First Impressions: Graded Go Problems For Beginners, Vol.2
I've just started on the exercises of Graded Go Problems For Beginners, Vol.2 (hereafter referred to as GGPB2). The problems are ranked 25-kyu to 20-kyu. I'm only up to number 29 of 326. I already answered two of these sub-optimally and have noticed that my average response time is about 25 seconds. That's about double the time it took for me to solve most of the problems in Vol.1.
The longer times are understandable since the problems now require multiple moves; the reader needs to think ahead. In the first 29 problems, I saw how ladders evolve from patterns and how shortages of liberties can be created. I could have used the latter in my teaching game with fathwad (17k).
This volume certainly benefits from the halo effect of the first book; but my first impression is that it will go on my recommended list. I'll write-up a full review when I'm done with it.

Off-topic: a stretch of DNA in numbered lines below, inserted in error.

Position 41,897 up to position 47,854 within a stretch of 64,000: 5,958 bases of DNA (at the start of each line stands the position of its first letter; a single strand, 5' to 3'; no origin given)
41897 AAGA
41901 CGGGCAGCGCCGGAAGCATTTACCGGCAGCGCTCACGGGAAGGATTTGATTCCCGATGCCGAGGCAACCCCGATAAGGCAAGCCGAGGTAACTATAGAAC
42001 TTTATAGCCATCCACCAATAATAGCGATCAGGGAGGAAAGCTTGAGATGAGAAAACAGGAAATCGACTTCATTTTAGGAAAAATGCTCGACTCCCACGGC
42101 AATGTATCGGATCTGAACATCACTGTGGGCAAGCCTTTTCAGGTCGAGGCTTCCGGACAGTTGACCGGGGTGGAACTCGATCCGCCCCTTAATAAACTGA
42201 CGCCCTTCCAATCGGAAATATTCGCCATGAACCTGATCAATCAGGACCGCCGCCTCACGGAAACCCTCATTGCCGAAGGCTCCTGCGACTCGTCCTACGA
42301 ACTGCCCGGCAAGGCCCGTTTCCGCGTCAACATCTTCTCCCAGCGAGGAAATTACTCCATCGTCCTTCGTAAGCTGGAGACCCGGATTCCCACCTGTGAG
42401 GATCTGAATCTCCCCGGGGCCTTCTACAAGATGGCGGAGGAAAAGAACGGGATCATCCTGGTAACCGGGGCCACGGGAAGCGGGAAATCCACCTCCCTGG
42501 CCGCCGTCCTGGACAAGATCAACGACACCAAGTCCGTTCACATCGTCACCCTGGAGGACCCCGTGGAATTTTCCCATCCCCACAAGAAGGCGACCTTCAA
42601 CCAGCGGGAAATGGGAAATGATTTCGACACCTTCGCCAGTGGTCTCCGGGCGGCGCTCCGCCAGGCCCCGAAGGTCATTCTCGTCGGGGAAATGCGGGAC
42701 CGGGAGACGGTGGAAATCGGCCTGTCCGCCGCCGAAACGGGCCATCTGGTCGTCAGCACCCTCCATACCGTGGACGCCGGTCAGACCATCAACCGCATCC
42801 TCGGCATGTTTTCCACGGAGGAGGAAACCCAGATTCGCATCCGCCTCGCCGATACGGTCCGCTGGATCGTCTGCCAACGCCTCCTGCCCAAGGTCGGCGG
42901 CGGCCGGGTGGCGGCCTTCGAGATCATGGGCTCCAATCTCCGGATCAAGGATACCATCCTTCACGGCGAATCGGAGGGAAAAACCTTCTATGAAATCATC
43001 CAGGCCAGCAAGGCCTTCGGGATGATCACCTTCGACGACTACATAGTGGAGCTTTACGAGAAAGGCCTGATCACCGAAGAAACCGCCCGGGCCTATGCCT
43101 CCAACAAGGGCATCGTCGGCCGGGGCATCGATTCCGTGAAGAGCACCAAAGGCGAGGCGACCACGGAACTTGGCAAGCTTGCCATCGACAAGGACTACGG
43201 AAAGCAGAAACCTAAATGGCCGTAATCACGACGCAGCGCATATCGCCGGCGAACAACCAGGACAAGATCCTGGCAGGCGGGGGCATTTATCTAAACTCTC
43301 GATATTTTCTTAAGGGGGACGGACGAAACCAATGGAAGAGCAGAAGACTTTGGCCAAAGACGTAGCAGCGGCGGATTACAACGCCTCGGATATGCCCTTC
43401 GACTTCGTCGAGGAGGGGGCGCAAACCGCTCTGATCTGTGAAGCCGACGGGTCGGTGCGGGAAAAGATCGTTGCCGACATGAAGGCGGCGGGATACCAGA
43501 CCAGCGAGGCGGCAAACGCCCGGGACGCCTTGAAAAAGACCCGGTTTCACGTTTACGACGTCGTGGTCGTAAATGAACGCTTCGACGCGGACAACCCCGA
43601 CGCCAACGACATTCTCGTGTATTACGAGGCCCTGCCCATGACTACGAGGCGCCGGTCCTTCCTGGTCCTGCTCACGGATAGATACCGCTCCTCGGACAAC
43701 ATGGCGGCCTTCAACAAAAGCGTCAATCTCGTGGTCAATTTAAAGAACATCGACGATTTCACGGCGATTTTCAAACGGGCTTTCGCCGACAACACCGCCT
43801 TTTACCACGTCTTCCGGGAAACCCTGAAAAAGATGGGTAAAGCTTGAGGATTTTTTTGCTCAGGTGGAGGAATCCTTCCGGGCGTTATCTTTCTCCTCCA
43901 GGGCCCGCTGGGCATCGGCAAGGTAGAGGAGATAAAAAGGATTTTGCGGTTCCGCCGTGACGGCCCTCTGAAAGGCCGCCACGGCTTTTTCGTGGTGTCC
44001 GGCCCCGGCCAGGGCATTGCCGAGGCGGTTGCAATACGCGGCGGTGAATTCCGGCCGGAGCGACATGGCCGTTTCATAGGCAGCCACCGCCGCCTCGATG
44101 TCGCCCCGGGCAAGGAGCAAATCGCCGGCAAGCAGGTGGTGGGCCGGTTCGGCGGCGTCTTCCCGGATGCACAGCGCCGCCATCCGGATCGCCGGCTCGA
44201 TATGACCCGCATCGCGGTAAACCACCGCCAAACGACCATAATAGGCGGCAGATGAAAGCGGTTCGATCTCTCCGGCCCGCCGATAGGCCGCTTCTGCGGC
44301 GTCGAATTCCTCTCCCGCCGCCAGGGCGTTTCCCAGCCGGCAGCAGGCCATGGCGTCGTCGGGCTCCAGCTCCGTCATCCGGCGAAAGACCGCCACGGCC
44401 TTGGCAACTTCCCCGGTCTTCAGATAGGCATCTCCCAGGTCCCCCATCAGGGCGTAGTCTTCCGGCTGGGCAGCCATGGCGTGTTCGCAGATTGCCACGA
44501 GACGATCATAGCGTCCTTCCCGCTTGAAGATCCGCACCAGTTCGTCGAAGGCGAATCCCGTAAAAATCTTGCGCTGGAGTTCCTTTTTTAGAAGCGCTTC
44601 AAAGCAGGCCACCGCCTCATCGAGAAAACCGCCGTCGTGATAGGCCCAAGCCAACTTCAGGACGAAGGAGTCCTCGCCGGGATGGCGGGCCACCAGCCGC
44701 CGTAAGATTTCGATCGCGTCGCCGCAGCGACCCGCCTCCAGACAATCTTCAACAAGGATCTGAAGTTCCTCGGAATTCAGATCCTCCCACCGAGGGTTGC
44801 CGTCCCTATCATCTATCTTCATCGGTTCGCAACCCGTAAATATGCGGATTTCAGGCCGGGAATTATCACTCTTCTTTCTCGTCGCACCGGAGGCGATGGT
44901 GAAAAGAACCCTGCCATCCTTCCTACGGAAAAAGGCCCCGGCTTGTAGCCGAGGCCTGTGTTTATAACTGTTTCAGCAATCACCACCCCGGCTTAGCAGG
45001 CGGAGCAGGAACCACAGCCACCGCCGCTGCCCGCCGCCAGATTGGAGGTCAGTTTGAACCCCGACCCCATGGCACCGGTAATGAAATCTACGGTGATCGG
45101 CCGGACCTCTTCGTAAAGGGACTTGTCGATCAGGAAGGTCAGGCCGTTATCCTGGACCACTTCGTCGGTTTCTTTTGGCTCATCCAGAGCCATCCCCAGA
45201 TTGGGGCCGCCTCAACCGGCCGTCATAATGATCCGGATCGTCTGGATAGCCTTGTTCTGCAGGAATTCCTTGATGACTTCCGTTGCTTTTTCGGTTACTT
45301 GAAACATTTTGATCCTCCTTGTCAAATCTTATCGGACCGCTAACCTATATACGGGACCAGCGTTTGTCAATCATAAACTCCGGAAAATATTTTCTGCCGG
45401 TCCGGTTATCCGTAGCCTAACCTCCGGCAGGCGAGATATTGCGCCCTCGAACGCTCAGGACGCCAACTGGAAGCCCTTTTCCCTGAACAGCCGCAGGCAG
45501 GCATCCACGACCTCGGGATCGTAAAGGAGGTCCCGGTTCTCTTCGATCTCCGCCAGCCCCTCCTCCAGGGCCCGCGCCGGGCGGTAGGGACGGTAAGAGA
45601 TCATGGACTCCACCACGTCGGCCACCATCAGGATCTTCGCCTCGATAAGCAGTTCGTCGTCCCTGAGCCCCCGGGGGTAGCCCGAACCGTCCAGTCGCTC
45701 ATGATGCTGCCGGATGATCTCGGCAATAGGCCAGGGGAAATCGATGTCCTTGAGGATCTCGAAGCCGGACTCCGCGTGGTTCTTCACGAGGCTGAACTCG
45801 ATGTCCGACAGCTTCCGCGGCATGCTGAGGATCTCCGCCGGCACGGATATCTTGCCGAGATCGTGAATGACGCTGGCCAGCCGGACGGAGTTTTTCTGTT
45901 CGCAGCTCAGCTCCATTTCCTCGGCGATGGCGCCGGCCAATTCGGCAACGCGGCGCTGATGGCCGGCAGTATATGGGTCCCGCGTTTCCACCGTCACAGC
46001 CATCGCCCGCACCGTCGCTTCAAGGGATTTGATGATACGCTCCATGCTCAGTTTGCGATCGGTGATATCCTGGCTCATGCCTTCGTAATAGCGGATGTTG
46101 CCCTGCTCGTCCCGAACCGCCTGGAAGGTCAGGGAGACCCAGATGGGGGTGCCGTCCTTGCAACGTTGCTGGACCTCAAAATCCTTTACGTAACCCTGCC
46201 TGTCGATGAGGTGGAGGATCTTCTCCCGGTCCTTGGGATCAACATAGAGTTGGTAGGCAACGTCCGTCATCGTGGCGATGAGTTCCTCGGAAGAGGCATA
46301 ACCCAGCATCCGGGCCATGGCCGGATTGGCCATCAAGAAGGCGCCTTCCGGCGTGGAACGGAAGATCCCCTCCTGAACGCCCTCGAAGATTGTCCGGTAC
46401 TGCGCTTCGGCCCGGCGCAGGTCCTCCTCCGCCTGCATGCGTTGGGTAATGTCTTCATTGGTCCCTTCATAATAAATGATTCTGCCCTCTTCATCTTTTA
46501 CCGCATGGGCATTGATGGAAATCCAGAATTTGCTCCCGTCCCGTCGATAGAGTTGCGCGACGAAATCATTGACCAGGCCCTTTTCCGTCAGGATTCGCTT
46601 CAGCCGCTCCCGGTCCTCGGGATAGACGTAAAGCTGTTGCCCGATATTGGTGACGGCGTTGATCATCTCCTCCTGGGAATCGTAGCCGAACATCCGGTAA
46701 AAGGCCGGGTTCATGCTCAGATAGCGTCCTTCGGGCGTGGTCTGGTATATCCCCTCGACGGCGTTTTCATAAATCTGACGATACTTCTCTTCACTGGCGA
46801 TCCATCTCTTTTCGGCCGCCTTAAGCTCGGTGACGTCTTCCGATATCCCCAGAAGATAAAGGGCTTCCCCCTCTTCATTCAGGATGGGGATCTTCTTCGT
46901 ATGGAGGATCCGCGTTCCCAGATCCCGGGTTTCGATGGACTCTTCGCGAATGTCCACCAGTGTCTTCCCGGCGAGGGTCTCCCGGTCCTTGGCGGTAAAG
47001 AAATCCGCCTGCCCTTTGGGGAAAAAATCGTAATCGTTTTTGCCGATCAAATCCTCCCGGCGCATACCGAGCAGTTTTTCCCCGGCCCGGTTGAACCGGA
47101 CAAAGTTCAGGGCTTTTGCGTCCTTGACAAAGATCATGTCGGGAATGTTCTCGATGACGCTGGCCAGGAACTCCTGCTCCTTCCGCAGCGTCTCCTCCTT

The longer times needed for solving these problems now has me considering that I should reset my default game times to allow15 minutes plus 5 byoyomi periods at about 1 minute each (with perhaps 20-25 stones). I currently set it to just 3 periods at 45 seconds each with 25 stones.
I won't be online again at KGS at least until Wednesday. Besides reading GGPB2, I'm skimming through the introductory chapter of Invincible and now have a better idea of what Shusaku Fuseki is and why the man liked it.
Per-Åke Lindblom of Sweden had sent me some advice for ChiyoChan. His own site is a real eye-popper as one begins to navigate through it. It looks like a single-handed attempt to do for chess what Sensei's Library does for Go. Even though his site is notably smaller than Sensei's Library, the sheer volume of information that he has written and accumulated (in five languages) is impressive.
It looks like his site received a chess award. Makes me wonder if there is, or should be, a similar award for personal Go sites.